1. Before I went into Law Enforcement I was a Navy Wife...I capitalize it because it was important...Mac was a career Navy Man and I was the person who kept the light lit in the window and encouraged him in all he did...being someone's Rock can be the most important thing we do in life...I do Rock well...

2. My favorite flower is which ever one I'm looking at at the time. I can never say one is prettier than the other...each one has something about it that makes it special. Like people.

3. I love poetry and how the words fit together to make confections. Poetry is word candy.

4. I make authentic Yorkshire Pudding thanks to our neighbor Violet Loxley (in Beaconsfield, Bucks,UK) who taught me all I know about British cookery...and please, there will be no insulting talk about British Cooking here!

5. My baby sister Toni is the only one in my family that I can talk to, I mean really talk to.

6. I have two friends that are as dear to me as fact they are my sister's in heart...Evil Sister and Good Sister...and for the first time the three of us all live in the same County...if I could get Toni to move here, it would be awesome what we could get up to. And lucky that I have so many friends who have badges!

Okay, now I dug down deep and so I must tag six...I want to tag people I haven't tagged before, and since I've made so many new blogging pals, it won't be hard to come up with.
1. Crazy Caths Reflections at
2. Britgal In the USA at
3. Merry Daze at
4. Jamie at
5. Judy at
and lastly tho not least
6. Vee at

So there we have it, my tag is complete when I've notified all the other taggees what they're in for.

Tuesday, May 27, 2008

My Brag Book of Friends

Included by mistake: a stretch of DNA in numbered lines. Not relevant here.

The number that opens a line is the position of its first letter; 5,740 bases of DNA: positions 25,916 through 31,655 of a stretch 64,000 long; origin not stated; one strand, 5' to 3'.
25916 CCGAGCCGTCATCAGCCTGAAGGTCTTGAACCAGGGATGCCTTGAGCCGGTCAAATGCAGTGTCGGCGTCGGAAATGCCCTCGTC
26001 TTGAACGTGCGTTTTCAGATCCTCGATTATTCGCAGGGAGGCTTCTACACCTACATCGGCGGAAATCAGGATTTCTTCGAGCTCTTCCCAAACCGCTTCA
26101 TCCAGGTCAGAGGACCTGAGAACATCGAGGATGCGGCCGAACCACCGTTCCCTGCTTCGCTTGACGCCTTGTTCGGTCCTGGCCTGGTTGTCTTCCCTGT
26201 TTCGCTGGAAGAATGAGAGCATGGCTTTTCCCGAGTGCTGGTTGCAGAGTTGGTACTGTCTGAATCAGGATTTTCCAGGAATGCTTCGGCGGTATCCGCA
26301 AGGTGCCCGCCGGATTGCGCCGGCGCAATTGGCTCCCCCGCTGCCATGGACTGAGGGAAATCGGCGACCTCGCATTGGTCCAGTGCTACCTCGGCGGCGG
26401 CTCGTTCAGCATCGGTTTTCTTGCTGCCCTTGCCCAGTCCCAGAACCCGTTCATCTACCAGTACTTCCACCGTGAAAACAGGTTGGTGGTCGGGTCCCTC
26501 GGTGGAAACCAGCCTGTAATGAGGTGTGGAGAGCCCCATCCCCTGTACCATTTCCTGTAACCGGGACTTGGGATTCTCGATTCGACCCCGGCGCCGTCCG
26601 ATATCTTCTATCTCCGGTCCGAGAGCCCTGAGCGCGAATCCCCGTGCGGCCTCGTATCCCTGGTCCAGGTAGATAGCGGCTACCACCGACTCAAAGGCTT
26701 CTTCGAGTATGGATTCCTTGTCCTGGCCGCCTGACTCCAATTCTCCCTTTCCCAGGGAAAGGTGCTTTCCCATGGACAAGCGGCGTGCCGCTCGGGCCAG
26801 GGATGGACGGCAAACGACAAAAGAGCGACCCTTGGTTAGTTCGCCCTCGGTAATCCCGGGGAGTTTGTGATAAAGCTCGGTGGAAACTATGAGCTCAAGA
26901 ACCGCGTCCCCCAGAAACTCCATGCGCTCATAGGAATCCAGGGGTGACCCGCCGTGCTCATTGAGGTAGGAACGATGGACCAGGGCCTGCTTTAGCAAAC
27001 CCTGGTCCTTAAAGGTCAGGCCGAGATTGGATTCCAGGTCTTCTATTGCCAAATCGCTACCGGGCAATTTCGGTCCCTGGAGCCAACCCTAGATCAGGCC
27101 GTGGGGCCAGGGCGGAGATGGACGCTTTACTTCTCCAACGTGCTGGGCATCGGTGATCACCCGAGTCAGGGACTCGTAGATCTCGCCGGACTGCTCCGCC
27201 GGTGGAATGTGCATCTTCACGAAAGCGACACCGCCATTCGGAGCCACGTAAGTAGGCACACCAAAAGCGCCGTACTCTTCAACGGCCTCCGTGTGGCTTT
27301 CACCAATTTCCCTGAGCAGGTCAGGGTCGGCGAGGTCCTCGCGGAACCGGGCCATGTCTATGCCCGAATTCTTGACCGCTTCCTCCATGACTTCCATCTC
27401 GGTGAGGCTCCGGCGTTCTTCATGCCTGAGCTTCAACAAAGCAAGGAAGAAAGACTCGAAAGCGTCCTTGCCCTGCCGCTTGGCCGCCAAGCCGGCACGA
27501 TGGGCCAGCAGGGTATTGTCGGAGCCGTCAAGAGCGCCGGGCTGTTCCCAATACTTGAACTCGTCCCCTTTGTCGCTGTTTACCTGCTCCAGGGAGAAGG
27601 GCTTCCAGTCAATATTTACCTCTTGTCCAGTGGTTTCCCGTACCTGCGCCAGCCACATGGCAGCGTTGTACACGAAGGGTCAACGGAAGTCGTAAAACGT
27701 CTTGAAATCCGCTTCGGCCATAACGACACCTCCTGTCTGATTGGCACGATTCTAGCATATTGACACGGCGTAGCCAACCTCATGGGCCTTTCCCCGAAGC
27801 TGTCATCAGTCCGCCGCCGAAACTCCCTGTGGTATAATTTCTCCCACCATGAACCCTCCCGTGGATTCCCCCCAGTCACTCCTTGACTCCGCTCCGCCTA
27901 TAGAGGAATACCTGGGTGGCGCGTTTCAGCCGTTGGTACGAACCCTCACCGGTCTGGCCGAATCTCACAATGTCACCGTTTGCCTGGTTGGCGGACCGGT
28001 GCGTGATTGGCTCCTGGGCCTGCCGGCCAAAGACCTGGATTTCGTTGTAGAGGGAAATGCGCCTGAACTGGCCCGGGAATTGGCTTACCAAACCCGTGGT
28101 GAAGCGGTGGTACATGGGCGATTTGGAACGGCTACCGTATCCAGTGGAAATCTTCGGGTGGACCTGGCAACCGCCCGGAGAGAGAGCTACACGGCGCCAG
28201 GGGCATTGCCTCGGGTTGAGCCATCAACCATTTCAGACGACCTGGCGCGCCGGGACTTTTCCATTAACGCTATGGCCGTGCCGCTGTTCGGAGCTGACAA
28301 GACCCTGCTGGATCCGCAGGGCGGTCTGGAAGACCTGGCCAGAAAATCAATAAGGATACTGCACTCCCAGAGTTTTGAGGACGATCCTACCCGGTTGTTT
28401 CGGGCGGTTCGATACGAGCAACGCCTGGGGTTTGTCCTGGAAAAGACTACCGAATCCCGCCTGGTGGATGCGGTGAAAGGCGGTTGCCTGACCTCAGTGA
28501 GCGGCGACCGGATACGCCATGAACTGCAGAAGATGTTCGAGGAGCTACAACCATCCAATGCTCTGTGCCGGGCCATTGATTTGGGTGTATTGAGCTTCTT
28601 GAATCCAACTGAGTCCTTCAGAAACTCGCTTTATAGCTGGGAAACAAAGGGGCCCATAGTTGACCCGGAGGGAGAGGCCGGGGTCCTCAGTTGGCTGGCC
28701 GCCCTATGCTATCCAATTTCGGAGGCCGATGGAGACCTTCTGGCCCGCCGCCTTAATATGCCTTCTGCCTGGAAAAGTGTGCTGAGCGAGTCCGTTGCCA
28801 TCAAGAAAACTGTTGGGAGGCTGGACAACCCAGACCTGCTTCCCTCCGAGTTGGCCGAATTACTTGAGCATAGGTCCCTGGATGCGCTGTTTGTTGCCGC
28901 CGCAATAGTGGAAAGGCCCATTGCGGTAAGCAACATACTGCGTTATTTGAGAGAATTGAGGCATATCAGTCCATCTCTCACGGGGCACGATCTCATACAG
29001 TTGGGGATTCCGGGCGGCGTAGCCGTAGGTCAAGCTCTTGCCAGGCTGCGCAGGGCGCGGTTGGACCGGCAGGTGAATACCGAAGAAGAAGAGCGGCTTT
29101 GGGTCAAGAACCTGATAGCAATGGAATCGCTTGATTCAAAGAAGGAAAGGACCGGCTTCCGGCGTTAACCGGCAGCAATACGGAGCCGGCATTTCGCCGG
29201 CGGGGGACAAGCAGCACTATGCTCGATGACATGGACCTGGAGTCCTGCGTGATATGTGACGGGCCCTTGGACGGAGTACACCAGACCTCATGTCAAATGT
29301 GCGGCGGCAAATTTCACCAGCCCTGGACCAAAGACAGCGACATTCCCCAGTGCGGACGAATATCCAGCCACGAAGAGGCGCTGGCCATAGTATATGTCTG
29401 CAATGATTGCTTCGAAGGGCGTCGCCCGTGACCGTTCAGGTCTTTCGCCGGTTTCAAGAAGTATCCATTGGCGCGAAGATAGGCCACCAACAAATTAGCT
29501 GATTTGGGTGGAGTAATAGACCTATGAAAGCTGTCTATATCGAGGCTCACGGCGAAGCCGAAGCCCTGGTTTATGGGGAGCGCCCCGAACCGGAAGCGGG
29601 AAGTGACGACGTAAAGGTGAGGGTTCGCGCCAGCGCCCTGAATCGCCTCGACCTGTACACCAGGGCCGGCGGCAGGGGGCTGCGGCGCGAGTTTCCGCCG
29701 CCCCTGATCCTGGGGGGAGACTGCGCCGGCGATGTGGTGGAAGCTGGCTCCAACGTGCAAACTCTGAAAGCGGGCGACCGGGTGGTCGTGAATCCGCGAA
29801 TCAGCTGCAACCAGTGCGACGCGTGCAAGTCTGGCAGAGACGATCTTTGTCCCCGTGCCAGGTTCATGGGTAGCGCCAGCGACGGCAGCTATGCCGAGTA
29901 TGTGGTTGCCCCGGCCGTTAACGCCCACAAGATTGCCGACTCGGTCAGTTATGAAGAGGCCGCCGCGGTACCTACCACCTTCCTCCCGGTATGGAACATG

I've had a great time visiting all my blogging friends this week. For some reason there have been more pictures (photos) this week. You people take some of the most astounding pictures I have ever seen. While I'm not a huge fan of bugs, I've seen some shots of them that are mind boggling. The wispy wings on dragonflies that seem to shimmer with a cloak of jewels, the droplet of water that appears to be an explosion of gigantic proportions and the rose that still had the dew shimmering on the petals. Some of you are professional, such as David McMahon at Authorblog ( who can take a photo of a nut and bolt and make you think it's a skyscraper with a fancy restaurant sitting atop it's shining silver peak. Some of you are learning and growing with each shot, such as Mari-Nanci ( and Penny ( who have been exploring their own landscapes to share with us. I take pictures everyday but they mostly look like amateur hour. My son takes pictures much as David does, professionally. He has won awards for his photos. He didn't get it from me. My visions lie in the garden where I can picture in my mind exactly how something will look and hit it dead on. But like I said, I've been visiting everyone and admiring the photos and wishing I could take such glorious photos as Merisi in Vienna ( that are so concise in their composition that you can make out the color of the shoelaces on a cyclists shoes. I have just been so amazed at the multitude of wonderful photos that I just had to tell you how talented I think you are. Please, keep on snapping those great shots that allow us to travel all over the world and feel as though we've spent the day with a tour guide viewing fantastic gardens and lovely cities, feeling a part of your home renovations and decorations. Rhoda at retired...not! She's as busy as ever she was and has the photos to prove it. Jeanne at continues to improve so that it doesn't matter what she points her camera at, it's a great shot. Okay, nuff bragging on my friends...just you go check them out and see for yourselves...and I haven't even scratched the surface.